AR generally carries a debit (+) balance, AP carries a credit 
(-) balance or a liability balance.  AR is an asset account and 
AP is a liability account.  While the AR system produces bills 
to customers, the AP system produces checks to pay to suppliers.
It also includes a detailed ledger for each supplier and an aged 
accounts report showing amounts owed by number of months elapsed 
since unpaid purchases.

Payroll System:

The payroll system exists to pay employees, to keep a ledger of 
payments to each employee, to withhold taxes and other amounts 
properly from employees pay and to post withheld amounts to the 
general ledger as liabilities to be paid to government entities 
and others on behalf of the employee. Gross pay is made up of 
the net amount paid to each employee plus all withheld amounts.  
Gross payroll is posted to an expense payroll account while net 
pay is a credit (-) to the bank payroll account and withholdings 
are liabilities of the business.  Besides payroll ledgers for 
each employee, the payroll system usually also produces various 
payroll reports useful in satisfying liabilities for 

Inventory Control:

Accounts receivable and inventory are the two items most likely 
to cause financial problems for small businesses.  If accounts 
receivable age without being collected or if inventory grows 
with large quantities sitting on shelves unsold the business 
will soon see profits dwindle or disappear.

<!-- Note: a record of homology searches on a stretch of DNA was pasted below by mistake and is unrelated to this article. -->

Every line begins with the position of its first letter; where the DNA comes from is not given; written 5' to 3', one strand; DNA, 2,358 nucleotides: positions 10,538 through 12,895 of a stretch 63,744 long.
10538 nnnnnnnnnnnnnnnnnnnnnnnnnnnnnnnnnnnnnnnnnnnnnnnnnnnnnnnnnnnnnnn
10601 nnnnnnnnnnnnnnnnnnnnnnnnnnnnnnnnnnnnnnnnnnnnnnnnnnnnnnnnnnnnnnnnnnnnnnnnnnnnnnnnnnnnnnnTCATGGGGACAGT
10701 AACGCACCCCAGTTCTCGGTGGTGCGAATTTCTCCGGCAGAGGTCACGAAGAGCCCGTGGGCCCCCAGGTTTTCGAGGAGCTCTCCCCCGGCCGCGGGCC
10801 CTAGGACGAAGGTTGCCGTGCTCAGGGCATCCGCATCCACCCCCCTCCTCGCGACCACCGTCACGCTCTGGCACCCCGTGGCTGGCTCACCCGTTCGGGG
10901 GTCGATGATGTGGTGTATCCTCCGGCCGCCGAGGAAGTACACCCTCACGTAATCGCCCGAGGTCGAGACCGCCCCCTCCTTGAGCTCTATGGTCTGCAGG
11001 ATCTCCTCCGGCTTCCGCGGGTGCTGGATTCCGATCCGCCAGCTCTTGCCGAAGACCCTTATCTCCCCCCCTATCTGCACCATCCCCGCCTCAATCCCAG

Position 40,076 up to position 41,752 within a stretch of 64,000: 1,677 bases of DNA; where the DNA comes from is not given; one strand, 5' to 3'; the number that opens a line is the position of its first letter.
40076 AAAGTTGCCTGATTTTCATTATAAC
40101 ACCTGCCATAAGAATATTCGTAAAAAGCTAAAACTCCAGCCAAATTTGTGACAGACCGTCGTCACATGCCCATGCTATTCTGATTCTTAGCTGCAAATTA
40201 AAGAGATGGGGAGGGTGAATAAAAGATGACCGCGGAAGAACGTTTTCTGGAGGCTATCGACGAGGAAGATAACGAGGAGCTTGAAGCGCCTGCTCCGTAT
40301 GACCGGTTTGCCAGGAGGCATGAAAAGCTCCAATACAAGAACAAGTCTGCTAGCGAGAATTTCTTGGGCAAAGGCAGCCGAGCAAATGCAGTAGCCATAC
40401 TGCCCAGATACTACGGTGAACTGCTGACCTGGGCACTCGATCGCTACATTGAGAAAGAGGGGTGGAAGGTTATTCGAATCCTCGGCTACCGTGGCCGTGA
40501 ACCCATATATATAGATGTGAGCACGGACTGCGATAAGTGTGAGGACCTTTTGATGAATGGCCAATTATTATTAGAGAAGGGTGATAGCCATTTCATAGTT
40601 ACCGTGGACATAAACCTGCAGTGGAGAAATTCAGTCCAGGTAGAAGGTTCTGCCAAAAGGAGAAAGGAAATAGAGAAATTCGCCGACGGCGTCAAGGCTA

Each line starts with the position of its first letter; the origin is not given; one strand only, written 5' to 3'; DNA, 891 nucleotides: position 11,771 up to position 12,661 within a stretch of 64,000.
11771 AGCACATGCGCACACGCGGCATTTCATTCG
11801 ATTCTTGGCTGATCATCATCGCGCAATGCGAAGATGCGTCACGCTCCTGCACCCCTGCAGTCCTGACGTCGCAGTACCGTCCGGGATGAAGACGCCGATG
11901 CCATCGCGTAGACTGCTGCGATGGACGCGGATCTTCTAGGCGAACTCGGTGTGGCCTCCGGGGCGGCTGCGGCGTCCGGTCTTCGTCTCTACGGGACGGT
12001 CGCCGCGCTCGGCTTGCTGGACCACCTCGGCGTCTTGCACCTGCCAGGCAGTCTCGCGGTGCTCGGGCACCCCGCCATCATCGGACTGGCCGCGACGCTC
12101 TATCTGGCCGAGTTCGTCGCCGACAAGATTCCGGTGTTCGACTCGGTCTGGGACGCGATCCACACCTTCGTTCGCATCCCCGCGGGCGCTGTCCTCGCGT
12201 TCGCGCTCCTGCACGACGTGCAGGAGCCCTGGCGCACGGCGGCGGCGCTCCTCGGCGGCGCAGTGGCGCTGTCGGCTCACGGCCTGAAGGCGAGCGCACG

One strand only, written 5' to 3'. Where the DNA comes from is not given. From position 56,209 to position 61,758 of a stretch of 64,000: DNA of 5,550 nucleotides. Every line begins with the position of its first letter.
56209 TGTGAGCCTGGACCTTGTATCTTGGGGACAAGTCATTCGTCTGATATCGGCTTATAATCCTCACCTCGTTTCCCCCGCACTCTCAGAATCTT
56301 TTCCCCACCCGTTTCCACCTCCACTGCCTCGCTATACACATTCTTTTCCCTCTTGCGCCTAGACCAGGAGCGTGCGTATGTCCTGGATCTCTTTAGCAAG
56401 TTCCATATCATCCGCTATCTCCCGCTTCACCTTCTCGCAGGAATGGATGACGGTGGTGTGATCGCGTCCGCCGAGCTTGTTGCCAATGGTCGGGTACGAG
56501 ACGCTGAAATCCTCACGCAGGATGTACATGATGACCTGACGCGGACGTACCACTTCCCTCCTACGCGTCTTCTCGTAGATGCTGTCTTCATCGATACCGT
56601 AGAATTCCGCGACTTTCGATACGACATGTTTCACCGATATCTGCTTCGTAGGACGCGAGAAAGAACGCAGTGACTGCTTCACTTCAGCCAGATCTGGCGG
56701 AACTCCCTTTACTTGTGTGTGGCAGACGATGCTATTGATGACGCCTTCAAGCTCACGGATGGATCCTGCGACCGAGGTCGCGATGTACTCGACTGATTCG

The purpose of accounting inventory control subsystems is to 
account for each item or type of item in inventory by enabling 
the manager to know how much is selling and at what times of the 
year, how great is the sales margin, how much is in stock, as 
well as when and how much should be reordered.  Maximum profits 
occur when the proper amounts are ordered at the proper times 
and prices are set properly to maximize profits.  Either not 
having the item to sell or stocking too many unsold items will 
decrease profits.  
Inventory control is essential for businesses that sell large 
quantities of retail goods.  Inventory control accounting is 
more difficult and takes more attention to detail than other 
accounting subsystems.  It is also essential that a system of 
reconciling accounting system inventory figures to real-world
information through a periodic physical inventory be in place.

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Last revised November 26, 1999.

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Duane Bristow (duane@kyphilom.com)

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All contents copyright (C) 1999-2008, Duane Bristow. All rights reserved.